All this week, we’re taking a look at the past, present, and future of Peak TV, the current, overabundant TV golden age in which we live.
There are a handful of shows usually credited for making television safe for art, for creating the current paradigm, where making insightful, relevant entertainment for television is widely seen as something worth doing. The Sopranos, which premiered in 1999, Six Feet Under in 2001, and The Wire in 2002 — then and now probably the high-water mark of serialized television — are the most oft-cited big three, rightly credited for carving the path followed by True Detective, Breaking Bad, Mr. Robot, Fargo, et al. (It’s honestly preposterous how much good TV we have now.)
Rome, premiering in 2005, wasn’t the first. (Nor were the shows cited above. There were scattered great serialized television before, from Larry Sanders to Dream On.) But it was distinct enough from anything that had come before that it was both a huge departure and a ballsy risk. Nonetheless it succeeded in building a loyal fanbase, though that ultimately wasn’t enough to keep it from ended up getting canceled before the second season even aired.
There were the more obvious, superficial reasons why Rome (which can be streamed on HBO Now) was different. Whereas The Sopranos, Six Feet Under, and The Wire all screamed “contemporary television,” Rome was a period piece, and a fabulously expensive one at that. A co-production between HBO and the BBC, the show cost upwards of $100 million for 11 episodes. Using a massive set that spanned five acres, the BBC, putting up 15% of the budget, was reportedly spending £800,000 an episode, which is about $1.4 million at 2005 rates. Marketplace reported the full per-episode cost at $9 million, which would make it a third more expensive than Game of Thrones ($6 million per episode, per the same article) is now. And that’s without adjusting for inflation. Accounting for inflation and taking the massive actor salaries of shows like ER and Friends out of the mix, Rome is still the most expensive show ever made.
Even if Rome‘s producers planned for the costs, they were flying blind when it came to figuring out the show’s niche. Could you even do contemporary, water-cooler television capturing the zeitgeist with a show set in olden times? No one had ever really tried to this extent before. Before Downton Abbey, before Mad Men, before Boardwalk Empire, before The Knick, before Thrones, there was Rome. (Deadwood came before, but TV shows set in the Old West have been a thing since the ’50s, and the infrastructure already existed.)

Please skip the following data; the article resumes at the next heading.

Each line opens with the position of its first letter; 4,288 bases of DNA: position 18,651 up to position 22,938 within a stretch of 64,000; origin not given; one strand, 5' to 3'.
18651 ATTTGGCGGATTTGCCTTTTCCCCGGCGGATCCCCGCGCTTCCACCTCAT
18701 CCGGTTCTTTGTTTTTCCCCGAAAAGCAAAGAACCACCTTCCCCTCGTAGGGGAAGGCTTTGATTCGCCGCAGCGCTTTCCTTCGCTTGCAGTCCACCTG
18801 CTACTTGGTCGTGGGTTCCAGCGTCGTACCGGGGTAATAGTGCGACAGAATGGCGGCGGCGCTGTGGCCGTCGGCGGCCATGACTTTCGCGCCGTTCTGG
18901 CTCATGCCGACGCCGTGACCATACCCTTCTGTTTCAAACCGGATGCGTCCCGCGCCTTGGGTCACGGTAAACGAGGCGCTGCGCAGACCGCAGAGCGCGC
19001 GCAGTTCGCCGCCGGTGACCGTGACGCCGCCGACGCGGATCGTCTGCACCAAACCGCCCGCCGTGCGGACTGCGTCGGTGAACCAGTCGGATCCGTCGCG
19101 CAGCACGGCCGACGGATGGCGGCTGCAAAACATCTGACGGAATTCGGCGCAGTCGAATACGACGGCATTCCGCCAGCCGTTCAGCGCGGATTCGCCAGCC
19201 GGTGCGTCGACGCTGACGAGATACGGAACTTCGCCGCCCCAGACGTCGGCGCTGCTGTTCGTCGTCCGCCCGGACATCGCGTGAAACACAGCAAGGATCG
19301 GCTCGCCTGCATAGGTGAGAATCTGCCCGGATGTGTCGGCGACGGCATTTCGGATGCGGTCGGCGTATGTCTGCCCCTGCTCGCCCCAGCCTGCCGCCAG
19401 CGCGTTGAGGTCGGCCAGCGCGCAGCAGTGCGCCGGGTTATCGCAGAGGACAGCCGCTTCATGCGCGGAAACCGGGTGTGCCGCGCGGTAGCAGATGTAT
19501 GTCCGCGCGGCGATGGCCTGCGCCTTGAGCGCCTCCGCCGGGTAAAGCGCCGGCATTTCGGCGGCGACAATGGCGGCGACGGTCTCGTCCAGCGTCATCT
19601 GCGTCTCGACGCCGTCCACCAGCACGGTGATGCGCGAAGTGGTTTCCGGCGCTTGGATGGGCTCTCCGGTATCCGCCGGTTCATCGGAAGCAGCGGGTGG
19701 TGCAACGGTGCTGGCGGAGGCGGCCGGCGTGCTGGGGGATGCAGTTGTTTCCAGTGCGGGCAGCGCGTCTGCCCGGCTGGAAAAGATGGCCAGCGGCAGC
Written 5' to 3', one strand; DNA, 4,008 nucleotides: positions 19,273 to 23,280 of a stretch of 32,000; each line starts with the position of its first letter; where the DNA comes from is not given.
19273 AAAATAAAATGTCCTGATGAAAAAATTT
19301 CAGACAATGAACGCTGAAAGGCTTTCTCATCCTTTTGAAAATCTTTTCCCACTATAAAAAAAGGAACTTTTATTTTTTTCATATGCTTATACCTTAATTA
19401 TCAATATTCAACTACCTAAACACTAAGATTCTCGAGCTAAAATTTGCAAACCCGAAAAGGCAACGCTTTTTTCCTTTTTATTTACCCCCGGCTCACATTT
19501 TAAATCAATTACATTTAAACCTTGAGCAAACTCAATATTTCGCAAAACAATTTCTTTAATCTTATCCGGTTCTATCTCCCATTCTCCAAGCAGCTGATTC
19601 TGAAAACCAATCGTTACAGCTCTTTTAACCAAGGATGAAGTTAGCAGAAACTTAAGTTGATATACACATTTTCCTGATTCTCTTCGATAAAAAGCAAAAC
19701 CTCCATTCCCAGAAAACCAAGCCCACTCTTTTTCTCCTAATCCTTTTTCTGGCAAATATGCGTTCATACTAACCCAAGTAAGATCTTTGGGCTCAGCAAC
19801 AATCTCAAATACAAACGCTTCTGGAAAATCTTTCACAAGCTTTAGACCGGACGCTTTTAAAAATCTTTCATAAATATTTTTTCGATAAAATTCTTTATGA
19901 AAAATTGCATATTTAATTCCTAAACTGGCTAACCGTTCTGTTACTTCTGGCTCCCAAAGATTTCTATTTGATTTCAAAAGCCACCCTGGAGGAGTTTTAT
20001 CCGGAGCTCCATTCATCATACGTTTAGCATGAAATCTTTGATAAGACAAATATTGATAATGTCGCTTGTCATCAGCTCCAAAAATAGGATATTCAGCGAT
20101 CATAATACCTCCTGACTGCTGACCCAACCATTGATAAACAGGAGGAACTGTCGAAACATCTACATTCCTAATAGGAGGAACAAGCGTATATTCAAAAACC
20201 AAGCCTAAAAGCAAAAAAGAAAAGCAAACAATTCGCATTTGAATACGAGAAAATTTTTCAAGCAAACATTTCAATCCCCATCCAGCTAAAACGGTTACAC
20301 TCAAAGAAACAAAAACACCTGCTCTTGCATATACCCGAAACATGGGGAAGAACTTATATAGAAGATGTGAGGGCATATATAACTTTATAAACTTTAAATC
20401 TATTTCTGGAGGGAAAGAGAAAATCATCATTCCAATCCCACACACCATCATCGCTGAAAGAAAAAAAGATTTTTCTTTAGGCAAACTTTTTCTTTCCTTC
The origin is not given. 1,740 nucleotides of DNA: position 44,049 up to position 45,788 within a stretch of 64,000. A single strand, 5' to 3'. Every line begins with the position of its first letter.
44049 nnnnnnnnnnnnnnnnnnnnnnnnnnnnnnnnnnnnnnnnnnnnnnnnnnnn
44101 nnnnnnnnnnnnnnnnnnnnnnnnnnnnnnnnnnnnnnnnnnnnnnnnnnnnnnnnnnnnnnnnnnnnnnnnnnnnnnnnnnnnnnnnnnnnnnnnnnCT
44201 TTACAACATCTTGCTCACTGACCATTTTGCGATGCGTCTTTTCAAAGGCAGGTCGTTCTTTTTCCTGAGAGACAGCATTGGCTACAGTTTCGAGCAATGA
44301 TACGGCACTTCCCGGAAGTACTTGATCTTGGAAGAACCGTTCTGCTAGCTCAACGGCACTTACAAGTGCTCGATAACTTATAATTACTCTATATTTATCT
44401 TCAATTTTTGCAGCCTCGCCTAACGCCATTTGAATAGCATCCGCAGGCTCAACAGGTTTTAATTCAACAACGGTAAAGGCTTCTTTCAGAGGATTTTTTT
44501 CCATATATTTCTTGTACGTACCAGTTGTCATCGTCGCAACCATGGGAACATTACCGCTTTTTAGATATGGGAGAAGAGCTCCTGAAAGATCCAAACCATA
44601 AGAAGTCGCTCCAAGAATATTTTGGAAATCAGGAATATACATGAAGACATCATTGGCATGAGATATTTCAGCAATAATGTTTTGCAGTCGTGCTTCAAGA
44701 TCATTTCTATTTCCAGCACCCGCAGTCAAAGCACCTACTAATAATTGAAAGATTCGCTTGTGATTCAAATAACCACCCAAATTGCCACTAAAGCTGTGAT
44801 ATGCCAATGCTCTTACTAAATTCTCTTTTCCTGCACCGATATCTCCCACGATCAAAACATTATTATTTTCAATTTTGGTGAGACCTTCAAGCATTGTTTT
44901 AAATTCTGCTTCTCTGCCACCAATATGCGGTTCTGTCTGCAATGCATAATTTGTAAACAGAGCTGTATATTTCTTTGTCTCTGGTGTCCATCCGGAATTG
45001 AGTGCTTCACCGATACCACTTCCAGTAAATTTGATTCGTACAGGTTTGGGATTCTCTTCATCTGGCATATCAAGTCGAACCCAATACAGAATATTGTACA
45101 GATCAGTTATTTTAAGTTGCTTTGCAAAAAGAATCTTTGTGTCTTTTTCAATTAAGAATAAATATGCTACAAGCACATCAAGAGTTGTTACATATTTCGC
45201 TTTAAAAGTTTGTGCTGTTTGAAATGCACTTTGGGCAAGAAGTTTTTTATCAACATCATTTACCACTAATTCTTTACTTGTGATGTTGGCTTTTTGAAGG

There are so many elements of Game Of Thrones that first existed in Rome, but one thing I miss about Rome, are some of the history jokes (with Game of Thrones being set in a pseudo-mythical alternate medieval past, historical references only sort of apply). In one scene early in season one, Ray Stevenson’s Titus Pullo (the “cheerful, brutish one,” as described by Atia of the Julii) is trying to explain to Kevin McKidd’s Lucius Vorenus (“the sullen Catonian”) how to please his wife. “When you couple with her there’s this spot just above her cunny,” Pullo says. “It’s like a button. Now, attend to that button and she will open up like a flower.”
At this, Vorenus seems as if he’s about to open Pullo’s throat, screaming “How do you know this about her?!”
This dumb scene still cracks me up every time I think about it. Pullo and Vorenus were this singular, immensely enjoyable Laurel and Hardy comedy duo (but super bro-y because they were Roman soldiers) who also stabbed people in the throat and Forrest Gumped their way through all the big moments in Roman history. I loved this show so damn much.
Beyond the superficialities — that it was a period piece, that it was filmed overseas on an extravagant budget, that it would’ve been a hard R-rating if it was a movie — Rome was also a groundbreaking precursor to Game of Thrones in subtler, artistic ways. Where The Sopranos, Six Feet Under, The Wire were all clearly intended as awards-worthy, arthouse television, Rome — like Game Of Thrones after it but even more so — embraced schlock and exploitation film sensationalism as much as it embraced prestige (with John Milius on as one of the executive producers, would you expect anything else?).